Thursday, January 28, 2016

Grace Chapel by David Jibson

Remnants of a neon sign that once proclaimed,
Jesus Saves, dangle from a frayed wire
above the boarded over front door.
The pastor, who worked days at a grain elevator,
packed up and moved his family to the city years ago
before the last of his congregation died out.
Ragweed and goldenrod have pushed themselves
up through the graveled parking lot where flat-bed trucks
and the occasional tractor would gather
Sunday mornings and Wednesday evenings
for long sermons that floated out through windows
open to the summer air.
The last of them was about forgiveness,

according to a fallen sign that lays on its back
in a patch of stinging nettles
which it wears like a thorny crown.

David Jibson lives in Ann Arbor, Michigan where he is an associate editor of Third Wednesday, a literary arts journal, a member of The Crazy Wisdom Poetry Circle and The Poetry Society of Michigan. He is retired from a long career in Social Work, most recently with a Hospice agency. He believes the most important element in his poetry is "story".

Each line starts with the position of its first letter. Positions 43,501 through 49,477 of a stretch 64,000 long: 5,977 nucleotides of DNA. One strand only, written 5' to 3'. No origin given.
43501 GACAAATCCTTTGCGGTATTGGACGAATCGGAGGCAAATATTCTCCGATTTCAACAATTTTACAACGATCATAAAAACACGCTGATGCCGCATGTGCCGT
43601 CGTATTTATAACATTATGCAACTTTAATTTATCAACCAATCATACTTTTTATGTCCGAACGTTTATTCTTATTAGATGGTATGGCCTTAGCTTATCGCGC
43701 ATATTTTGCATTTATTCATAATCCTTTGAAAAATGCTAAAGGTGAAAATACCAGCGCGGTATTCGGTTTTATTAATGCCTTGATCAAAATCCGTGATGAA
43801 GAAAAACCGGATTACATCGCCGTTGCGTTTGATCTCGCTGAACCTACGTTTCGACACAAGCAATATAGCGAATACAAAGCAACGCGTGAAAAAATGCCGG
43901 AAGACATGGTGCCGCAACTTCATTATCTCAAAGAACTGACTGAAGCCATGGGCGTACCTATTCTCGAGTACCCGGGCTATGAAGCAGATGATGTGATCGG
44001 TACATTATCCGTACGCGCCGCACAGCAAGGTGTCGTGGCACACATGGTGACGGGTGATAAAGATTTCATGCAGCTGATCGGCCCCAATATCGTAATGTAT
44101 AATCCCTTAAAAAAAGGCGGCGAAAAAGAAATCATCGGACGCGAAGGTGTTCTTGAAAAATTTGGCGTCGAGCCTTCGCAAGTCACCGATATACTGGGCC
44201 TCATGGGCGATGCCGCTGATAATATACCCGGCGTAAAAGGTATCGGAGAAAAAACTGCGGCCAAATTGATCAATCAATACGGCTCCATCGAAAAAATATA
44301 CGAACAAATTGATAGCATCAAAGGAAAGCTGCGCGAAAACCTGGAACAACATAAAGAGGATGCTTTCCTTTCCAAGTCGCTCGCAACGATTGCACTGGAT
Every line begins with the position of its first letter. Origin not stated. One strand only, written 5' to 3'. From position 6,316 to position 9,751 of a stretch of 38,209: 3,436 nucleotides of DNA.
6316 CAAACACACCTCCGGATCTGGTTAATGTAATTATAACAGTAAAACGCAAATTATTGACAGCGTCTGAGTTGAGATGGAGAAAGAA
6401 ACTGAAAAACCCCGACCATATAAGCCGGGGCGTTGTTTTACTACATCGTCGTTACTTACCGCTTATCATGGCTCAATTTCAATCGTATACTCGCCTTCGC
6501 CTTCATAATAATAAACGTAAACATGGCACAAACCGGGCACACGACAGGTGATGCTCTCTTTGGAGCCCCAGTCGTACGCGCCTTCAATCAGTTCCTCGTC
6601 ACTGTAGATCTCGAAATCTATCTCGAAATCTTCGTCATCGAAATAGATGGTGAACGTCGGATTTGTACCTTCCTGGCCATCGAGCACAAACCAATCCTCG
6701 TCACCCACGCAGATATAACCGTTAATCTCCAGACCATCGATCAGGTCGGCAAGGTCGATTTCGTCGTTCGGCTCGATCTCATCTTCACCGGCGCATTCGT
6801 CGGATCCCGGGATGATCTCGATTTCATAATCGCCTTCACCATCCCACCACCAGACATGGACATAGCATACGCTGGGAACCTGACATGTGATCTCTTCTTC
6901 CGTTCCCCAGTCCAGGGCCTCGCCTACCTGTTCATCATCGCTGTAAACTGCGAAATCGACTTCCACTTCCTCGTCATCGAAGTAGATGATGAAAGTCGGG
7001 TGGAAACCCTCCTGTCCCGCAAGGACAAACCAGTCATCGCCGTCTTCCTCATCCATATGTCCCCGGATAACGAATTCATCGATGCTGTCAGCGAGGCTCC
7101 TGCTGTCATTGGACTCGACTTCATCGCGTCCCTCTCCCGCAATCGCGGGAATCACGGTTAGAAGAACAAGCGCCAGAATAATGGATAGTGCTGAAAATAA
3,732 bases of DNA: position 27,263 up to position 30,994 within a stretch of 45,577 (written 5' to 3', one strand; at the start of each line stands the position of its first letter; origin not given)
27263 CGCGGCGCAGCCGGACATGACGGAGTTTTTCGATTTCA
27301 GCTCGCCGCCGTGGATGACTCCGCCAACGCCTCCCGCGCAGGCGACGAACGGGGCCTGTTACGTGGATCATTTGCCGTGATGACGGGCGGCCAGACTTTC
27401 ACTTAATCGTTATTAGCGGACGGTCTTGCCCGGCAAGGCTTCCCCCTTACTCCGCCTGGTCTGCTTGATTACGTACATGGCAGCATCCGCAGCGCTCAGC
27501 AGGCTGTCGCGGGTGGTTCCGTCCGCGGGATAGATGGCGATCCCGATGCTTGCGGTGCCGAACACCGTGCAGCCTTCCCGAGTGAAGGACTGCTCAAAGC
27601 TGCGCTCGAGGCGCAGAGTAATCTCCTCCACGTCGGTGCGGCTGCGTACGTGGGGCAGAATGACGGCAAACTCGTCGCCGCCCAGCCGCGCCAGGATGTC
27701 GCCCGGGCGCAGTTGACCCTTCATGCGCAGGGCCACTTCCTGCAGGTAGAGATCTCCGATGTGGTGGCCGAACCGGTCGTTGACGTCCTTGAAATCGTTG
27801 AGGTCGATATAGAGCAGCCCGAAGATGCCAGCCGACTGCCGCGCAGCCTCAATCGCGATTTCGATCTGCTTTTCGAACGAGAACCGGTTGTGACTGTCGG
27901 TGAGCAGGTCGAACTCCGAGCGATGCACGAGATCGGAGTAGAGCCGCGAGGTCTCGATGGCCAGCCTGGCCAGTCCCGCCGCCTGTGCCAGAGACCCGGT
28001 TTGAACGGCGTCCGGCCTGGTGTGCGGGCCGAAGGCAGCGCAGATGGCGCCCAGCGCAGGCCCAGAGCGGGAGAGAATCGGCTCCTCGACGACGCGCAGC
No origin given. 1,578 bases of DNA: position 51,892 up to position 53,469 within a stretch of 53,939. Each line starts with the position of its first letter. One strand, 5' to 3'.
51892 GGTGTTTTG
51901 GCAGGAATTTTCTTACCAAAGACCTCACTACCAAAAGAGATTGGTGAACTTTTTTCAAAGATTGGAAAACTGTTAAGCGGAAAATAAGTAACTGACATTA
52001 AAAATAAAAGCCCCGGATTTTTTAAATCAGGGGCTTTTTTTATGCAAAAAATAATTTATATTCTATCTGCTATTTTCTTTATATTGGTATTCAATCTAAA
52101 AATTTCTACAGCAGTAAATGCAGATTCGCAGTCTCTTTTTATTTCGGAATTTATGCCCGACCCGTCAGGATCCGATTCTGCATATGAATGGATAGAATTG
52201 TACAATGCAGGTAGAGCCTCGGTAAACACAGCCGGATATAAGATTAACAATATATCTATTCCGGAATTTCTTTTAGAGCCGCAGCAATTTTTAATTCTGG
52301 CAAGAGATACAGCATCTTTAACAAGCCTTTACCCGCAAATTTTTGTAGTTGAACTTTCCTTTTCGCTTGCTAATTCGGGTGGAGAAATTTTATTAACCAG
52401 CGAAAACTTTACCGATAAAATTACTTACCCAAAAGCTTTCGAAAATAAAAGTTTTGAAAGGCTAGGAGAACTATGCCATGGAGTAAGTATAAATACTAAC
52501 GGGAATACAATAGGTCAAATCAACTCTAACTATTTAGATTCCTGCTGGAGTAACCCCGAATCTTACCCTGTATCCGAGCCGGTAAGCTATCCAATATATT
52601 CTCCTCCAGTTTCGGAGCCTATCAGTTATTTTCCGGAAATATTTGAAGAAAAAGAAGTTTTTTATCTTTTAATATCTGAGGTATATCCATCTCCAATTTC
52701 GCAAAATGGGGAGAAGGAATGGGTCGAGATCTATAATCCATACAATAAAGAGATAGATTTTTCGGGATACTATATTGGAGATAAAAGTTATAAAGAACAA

1. Great work, this. I really appreciated the final thorny crown imagery, but had a bit of a struggle parsing the opening. After all, since subject ('remnants') is plural, shouldn't the verb be 'dangle'? (ie: the sign dangles, but the remnants of the sign dangle, no?)

    1. Ron. - Thanks so much for your feedback. You are correct and I have updated the poem.